Insurers caught off guard by feds’ freeze of ACA ‘sickness’ payments 

Just when the insurance market was looking calmer for the exchange in Georgia and other states, another event has shaken things up.

In a weekend announcement, the Trump administration said it’s freezing payments under an Affordable Care Act program aimed at protecting insurers who have sicker patients from financial losses.

The Centers for Medicare & Medicaid Services said a federal court ruling that was handed down in February would force it to suspend what are known as risk-adjustment payments, worth about $10.4 billion for 2017.

On Friday, the Georgia insurance department released proposed rate hikes for the state’s 2019 insurance exchange that reflected a greater stability than in the previous year. The proposed rates — ranging from about 2 percent to almost 15 percent — were modest compared with the 2018 Georgia exchange hikes, which exceeded 50 percent for the four participating health plans.

The frozen payments are part of an ACA program designed to help balance the insurance markets when some insurers inevitably got stuck with sicker, more costly patients.

Now insurance industry officials are saying that with the administration action, the carriers could be forced to raise premiums higher to compensate. (In Georgia, insurers can change their proposals until Aug. 22, the insurance department deadline for approval.)

Graham Thompson, executive director of the Georgia Association of Health Plans, said Monday that health insurers in the state are trying to evaluate the freeze.


“I don’t want to overreact [right now], but it will have an impact,’’ Thompson said. “This was very unexpected.”

The administration said it’s appealing the court ruling, which came in response to a lawsuit over the risk-adjustment program. The decision most immediately affects payments under the program in 2017 that were to be made this year. (In January, a federal district judge in Massachusetts upheld the method used by the government to calculate risk adjustment payments.)

The Blue Cross Blue Shield Association said it was “extremely disappointed” with the administration’s action, the Associated Press reported.

The Trump administration’s move “will significantly increase 2019 premiums for millions of individuals and small business owners and could result in far fewer health plan choices,” association President Scott Serota said in a statement. “It will undermine Americans’ access to affordable coverage, particularly those who need medical care the most.”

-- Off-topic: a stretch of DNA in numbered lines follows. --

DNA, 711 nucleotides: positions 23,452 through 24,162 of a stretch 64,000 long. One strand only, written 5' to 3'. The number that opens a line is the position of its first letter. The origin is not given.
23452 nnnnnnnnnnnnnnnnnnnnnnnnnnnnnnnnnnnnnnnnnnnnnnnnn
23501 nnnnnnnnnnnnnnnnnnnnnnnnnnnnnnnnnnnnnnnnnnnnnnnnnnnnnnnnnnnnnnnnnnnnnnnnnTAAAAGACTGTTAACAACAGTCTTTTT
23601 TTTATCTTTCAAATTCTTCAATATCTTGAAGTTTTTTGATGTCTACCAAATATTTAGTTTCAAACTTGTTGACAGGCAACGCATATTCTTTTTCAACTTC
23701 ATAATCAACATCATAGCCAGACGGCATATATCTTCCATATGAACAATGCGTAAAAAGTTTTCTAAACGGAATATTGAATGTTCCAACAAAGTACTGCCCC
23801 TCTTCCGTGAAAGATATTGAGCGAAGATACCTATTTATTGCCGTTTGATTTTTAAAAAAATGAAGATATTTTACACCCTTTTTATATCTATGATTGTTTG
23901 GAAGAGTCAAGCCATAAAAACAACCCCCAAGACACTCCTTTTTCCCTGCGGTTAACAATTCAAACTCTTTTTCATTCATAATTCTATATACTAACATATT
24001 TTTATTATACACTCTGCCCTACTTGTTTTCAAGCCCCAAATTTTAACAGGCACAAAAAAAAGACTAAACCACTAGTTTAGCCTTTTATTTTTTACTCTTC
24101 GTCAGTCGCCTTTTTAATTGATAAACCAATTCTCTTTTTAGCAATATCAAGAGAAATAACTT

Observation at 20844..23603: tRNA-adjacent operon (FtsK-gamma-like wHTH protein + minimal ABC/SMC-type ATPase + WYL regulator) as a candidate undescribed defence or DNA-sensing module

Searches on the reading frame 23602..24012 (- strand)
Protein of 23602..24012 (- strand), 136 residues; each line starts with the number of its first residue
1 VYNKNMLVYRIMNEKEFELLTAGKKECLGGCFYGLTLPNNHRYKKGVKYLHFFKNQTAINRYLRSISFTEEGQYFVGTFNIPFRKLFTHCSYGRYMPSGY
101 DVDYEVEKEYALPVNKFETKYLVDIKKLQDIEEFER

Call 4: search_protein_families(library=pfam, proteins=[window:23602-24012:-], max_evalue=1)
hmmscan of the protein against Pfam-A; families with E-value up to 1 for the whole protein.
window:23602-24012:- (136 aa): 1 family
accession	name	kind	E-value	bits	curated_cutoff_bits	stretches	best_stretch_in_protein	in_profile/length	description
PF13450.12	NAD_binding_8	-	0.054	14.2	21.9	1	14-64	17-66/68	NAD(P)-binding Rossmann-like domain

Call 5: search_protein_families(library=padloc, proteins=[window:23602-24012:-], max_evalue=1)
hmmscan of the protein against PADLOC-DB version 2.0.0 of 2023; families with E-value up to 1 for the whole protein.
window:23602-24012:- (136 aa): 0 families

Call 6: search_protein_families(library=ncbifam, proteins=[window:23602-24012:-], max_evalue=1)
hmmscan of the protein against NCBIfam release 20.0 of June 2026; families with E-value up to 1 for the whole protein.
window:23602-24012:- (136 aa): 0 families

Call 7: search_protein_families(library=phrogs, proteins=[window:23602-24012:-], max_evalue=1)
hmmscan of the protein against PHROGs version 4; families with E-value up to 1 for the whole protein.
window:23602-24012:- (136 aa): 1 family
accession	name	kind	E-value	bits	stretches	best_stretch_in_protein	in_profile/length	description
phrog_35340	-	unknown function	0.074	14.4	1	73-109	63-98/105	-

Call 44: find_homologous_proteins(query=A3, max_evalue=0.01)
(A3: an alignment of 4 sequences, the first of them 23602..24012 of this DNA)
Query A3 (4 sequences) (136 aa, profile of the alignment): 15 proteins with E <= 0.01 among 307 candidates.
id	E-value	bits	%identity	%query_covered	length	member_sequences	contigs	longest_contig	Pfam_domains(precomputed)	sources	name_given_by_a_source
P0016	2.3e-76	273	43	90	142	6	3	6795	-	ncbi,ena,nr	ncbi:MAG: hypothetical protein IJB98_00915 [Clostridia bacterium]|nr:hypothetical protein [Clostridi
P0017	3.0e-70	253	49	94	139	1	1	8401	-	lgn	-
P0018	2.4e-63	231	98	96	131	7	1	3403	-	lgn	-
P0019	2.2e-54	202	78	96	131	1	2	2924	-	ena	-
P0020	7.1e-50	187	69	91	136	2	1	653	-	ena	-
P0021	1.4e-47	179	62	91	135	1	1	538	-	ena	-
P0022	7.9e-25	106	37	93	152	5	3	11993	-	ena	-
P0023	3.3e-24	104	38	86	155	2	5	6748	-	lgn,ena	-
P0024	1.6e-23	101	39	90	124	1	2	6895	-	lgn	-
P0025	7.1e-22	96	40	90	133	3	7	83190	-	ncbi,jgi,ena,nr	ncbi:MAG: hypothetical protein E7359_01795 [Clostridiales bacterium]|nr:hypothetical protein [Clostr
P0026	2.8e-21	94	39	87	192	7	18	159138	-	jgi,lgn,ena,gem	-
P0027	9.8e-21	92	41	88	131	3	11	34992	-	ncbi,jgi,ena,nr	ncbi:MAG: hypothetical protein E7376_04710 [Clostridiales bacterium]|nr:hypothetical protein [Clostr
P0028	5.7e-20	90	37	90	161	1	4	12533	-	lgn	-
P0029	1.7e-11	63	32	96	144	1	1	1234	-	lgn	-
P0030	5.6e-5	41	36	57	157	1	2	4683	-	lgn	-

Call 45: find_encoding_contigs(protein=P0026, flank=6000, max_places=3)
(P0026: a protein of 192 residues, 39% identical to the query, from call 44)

America’s Health Insurance Plans, an industry trade group, said in a statement that it is “very discouraged” by the Trump administration’s decision to freeze payments. “Costs for taxpayers will rise as the federal government spends more on premium subsidies,” the group said.

The effect of the cutoff will be complex, Bloomberg News reported. In the short term, it will likely favor health insurers that have drawn healthier, less costly customers. Under the risk-adjustment program, those insurers make payments into a pool that is redistributed to plans with sicker, more costly patients. As a result, some plans that had already been doing better financially will benefit from not having to make the payments.

The increased stability for the 2019 Georgia market was reflected by the proposed expansion of Ambetter and of Blue Cross and Blue Shield of Georgia into more counties in the exchange. All 159 counties will have an exchange health plan to choose under the proposed filings, state insurance officials said Monday.

The insurance exchanges were created by the Affordable Care Act, the 2010 health law also known as Obamacare. They offer health insurance plans for individuals and families who don’t have job-based or government coverage. About 480,000 people bought coverage this year through Georgia’s exchange, which like most state exchanges is run by the federal government.

Some newer insurers have criticized the risk-adjustment program, saying it benefits more established insurers that have the resources to identify more of their customers’ ailments. The court decision that led CMS to halt payments resulted from a lawsuit by an insurer in New Mexico that said the program’s rules were arbitrary and unfair, Bloomberg reported.

The court decision was “good for small and new health insurance companies, and therefore to anyone who purchases health insurance,” said Dr. Martin Hickey, the founder and former CEO of that insurer, New Mexico Health Connections, Bloomberg reported. “Getting this program fixed will lead to a more stable market. It will attract more insurance companies because the risk adjustment will be more predictable and this increased competition will reduce rates.”

The ACA is already facing a degree of uncertainty.

One factor in this uncertainty is the official end next year of the ACA’s requirement that people have health insurance, which raises the likelihood that some customers will skip buying coverage in an attempt to save money. Another factor is the White House’s decision to open the door to certain alternative types of coverage, which insurers say could pull healthy enrollees out of ACA plans.

In addition, Georgia and 19 other states are challenging the ACA in court. The administration has asked the courts to strike down key elements of the law, including the current protections for consumers with pre-existing medical conditions.